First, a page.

San Francisco's Great Quake, Recalled in Jello Artists are commemorating the 1906 earthquake in a variety of ways, some traditional -- poetry, prose -- and some not-so, including a Jello model of the city by the bay.

San Francisco's Great Quake, Recalled in Jello

  • Download
  • <iframe src="" width="100%" height="290" frameborder="0" scrolling="no" title="NPR embedded audio player">
  • Transcript

San Franciscans have been paying tribute to the memory of the Great Earthquake and Fire in all sorts of media, newspapers, television, radio, and films of course. But Jello?

San Francisco Bay artist Liz Hickok, is the creator of the San Francisco in Jello series, which was exhibited at the Exploratorium last week. And she joins us now.

Nice to have you on the program today.

Ms. LIZ HICKOK (artist): Thanks. Thank you so much.

CONAN: Describe your work for us.

Ms. HICKOK: Well, I've been selecting different areas of San Francisco, and making little scale models of them and casting them in Jello. And then usually photographing them.

CONAN: In Jello. How come Jello?

Ms. HICKOK: How come Jello? Jello's a wonderful medium. It's colorful and jewel-like. And it's, you know, why not Jello?

(Soundbite of laughter)

Ms. HICKOK: Really.

CONAN: Well, after what we're talking about it certainly shimmies appropriately.

Ms. HICKOK: It does. It's turned out to be a really wonderful alternative to glass or resin. And it's temporary. It shakes, it sweats, you know, you can't really predict what its going to do.

CONAN: Is what you do sculpture?

Ms. HICKOK: I do a mix of sculpture and photography and video. I really kind of do everything you know? It really just depends on the moment.

Recently, I did some sculptural pieces here at the Exploratorium, which just lasted for a day, pretty much. And then, usually I'll take my sculptures and I'll photograph them, so that then I have a more permanent, you know, permanent thing that lasts for awhile.

CONAN: You light them from below so the colors shine through?

Ms. HICKOK: I do. I light them from below and they really create this magical effect. You know, they're transformed when you light them from below. They become very, very just unreal. Very surreal.

CONAN: How do you decide? I mean, the Coit Tower, for example? I mean, cherry, orange, what?

Ms. HICKOK: (Laughs) You know, it really depends on the piece. For example, the last piece I did, the Palace of Fine Arts and the Exploratorium, where we are now, and you know, a lot of its just really artistic decisions that any artist might make. You know, I wanted a contrast from the oceans, so, you know, I wanted warm colors.

CONAN: That exhibit here at the Exploratorium, the staff here found some actual real science involved.

Ms. HICKOM: Yeah, No, I mean, it's actually the process involves, you know, both artistic and scientific elements, from, you know, figuring out the consistency of the Jello to making topographic maps.

CONAN: They said your work helped illustrate the principle of liquid faction, which in the case of Jello, again seems appropriate.

Ms. HICKOK: Yeah, it was perfect. They helped me make a shake table, so that, you know, once I set up my little marina district, I could shake it every so often and create a pretty dramatic earthquake effect.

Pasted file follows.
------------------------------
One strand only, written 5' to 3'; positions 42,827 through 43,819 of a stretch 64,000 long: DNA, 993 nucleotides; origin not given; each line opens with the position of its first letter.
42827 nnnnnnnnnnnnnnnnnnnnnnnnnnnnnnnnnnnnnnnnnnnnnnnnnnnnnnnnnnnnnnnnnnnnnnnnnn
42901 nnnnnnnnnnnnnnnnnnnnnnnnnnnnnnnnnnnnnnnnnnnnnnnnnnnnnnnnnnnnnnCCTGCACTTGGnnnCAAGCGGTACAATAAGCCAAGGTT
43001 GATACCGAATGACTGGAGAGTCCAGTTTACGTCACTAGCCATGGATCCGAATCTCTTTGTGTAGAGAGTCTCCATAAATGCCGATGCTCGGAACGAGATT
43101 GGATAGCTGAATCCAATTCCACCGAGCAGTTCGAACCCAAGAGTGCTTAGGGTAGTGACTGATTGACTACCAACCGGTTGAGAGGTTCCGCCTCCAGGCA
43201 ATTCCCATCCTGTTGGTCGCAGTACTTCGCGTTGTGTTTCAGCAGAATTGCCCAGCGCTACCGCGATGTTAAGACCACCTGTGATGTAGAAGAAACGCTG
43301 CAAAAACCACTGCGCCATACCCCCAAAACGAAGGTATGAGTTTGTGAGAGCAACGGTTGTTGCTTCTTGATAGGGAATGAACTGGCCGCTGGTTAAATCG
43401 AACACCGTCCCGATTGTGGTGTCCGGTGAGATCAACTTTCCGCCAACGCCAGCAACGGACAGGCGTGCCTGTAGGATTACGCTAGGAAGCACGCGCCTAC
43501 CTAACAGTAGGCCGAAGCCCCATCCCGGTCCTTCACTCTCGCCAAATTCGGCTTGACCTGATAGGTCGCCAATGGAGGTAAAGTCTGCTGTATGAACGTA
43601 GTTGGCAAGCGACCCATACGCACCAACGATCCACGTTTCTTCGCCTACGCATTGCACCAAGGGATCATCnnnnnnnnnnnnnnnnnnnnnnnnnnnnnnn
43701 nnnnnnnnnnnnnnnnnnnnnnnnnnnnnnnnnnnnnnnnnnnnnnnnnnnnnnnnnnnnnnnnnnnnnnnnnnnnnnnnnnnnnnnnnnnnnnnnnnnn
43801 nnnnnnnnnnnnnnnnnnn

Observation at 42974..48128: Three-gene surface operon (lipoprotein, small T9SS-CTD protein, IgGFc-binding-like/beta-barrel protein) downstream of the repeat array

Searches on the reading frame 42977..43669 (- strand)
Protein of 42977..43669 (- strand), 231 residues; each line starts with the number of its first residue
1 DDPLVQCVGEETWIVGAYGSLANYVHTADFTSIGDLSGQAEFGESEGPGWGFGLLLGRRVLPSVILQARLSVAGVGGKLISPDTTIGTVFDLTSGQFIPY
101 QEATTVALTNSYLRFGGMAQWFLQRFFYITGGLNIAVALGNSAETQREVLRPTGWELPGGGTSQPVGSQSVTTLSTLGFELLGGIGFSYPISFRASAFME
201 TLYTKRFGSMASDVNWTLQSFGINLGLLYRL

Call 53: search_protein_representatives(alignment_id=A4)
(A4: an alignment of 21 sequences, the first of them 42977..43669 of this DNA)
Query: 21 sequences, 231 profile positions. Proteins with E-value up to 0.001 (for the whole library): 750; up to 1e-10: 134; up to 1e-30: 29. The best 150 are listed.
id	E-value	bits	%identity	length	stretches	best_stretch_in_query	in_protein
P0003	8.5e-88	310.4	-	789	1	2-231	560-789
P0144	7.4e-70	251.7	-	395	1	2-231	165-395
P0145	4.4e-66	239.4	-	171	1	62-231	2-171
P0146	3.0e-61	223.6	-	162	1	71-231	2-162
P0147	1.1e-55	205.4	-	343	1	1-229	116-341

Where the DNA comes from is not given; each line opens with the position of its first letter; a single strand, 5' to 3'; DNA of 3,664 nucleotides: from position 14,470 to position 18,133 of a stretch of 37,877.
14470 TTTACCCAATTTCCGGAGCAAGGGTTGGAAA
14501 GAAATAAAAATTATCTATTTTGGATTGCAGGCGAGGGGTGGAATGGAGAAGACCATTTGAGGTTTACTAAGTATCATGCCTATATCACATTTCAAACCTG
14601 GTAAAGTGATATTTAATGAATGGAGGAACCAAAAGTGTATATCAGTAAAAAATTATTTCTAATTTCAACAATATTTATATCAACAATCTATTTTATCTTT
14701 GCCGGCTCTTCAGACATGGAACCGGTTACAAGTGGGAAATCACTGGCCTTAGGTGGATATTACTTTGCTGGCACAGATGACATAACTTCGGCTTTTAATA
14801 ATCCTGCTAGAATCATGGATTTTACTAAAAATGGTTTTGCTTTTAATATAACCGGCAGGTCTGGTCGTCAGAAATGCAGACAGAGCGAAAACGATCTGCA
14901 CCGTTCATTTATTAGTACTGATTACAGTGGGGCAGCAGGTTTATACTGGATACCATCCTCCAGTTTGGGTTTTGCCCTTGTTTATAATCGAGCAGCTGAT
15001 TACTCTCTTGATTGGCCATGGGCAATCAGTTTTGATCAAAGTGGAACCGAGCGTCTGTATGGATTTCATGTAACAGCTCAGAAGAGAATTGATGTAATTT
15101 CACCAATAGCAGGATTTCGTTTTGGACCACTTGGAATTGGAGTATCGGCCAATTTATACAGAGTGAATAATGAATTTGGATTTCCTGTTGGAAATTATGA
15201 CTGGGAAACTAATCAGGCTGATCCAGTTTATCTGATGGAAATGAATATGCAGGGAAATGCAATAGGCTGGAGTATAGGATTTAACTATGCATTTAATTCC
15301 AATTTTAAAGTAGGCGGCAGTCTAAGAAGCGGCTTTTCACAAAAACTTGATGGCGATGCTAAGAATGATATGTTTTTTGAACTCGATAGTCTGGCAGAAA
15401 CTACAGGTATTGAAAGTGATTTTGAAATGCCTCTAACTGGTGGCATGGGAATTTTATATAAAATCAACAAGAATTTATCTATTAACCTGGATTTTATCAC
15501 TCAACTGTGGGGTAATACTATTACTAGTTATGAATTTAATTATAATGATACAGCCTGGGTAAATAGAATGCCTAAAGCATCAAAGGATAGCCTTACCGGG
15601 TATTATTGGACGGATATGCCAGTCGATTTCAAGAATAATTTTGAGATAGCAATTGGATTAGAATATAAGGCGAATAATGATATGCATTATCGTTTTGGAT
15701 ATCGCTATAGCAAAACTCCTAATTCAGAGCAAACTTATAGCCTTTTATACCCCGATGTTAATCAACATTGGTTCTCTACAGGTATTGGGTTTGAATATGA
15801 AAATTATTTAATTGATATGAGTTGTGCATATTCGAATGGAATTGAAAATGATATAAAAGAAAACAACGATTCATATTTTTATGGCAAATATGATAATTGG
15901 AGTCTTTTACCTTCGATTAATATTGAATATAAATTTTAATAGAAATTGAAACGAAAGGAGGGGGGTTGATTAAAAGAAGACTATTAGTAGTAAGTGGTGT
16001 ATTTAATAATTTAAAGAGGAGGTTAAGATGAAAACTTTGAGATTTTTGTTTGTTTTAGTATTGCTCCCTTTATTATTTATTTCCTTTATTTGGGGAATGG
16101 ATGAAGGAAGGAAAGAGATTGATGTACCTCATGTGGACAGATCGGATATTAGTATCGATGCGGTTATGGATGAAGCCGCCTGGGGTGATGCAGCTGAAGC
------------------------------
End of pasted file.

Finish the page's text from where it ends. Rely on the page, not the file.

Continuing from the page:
CONAN: How, San Francisco is also a city noted for fog, as well. Do you introduce that into your work?

Ms. HICKOK: I do, yeah. No, I had, again, another, you know, assistance from the Exploratorium. We had this wonderful machine that created, you know, water vapors. And I've also used dry ice.

CONAN: Dry ice? Yeah, that's the old trick.

Ms. HICKOK: Yeah.

CONAN: I wonder though. These are obviously ephemeral creations. Jello will not last forever.

Ms. HICKOK: No. I think that's one of the effects I'm trying to get at, is realizing that our, you know, environment around us isn't as permanent as we think. And just sort of appreciating the moments and getting lost in that.

CONAN: Most artists though don't create edible works. I wonder, have you ever been tempted to snack on city hall?

Ms. HICKOK: (Laughs) Well, after a little while the sculptures themselves get a little disgusting.


Ms. HICKOK: Yeah, yeah. They start to mold and get pretty gross. But, you know, as I'm making them, and I have made one, one or two versions of the sculpture that people were allowed to eat, which was fun.

CONAN: And have, are you done with San Francisco? Are you going to move on to other world cities and make them in Jello?

Ms. HICKOK: No, I don't think so. Not for right now. San Francisco just makes so much sense in Jello. Whether it's, you know, the quality…

(Soundbite of laughter)

Ms. HICKOK: …what we've been talking about today, you know, just for the quality of light and the fun. And, you know, playfulness of it.

CONAN: By the way, if you'd like to take a look at some of the pictures of Liz Hickok's work, you can see it online, Click on the TALK OF THE NATION page.

And thanks so much for being with us.

Ms. HICKOK: Thank you so much.

CONAN: Liz Hickok is a San Francisco Bay area artist, the creator of the San Francisco in Jello Series that was exhibited here at the Exploratorium.

We want to thank our hosts here at the Exploratorium for putting up with us the last couple of days as we were setting up here in this little, beautiful little theater here, and the folks at member station KQED, in San Francisco.

Copyright © 2006 NPR. All rights reserved. Visit our website terms of use and permissions pages at for further information.

NPR transcripts are created on a rush deadline by an NPR contractor. This text may not be in its final form and may be updated or revised in the future. Accuracy and availability may vary. The authoritative record of NPR’s programming is the audio record.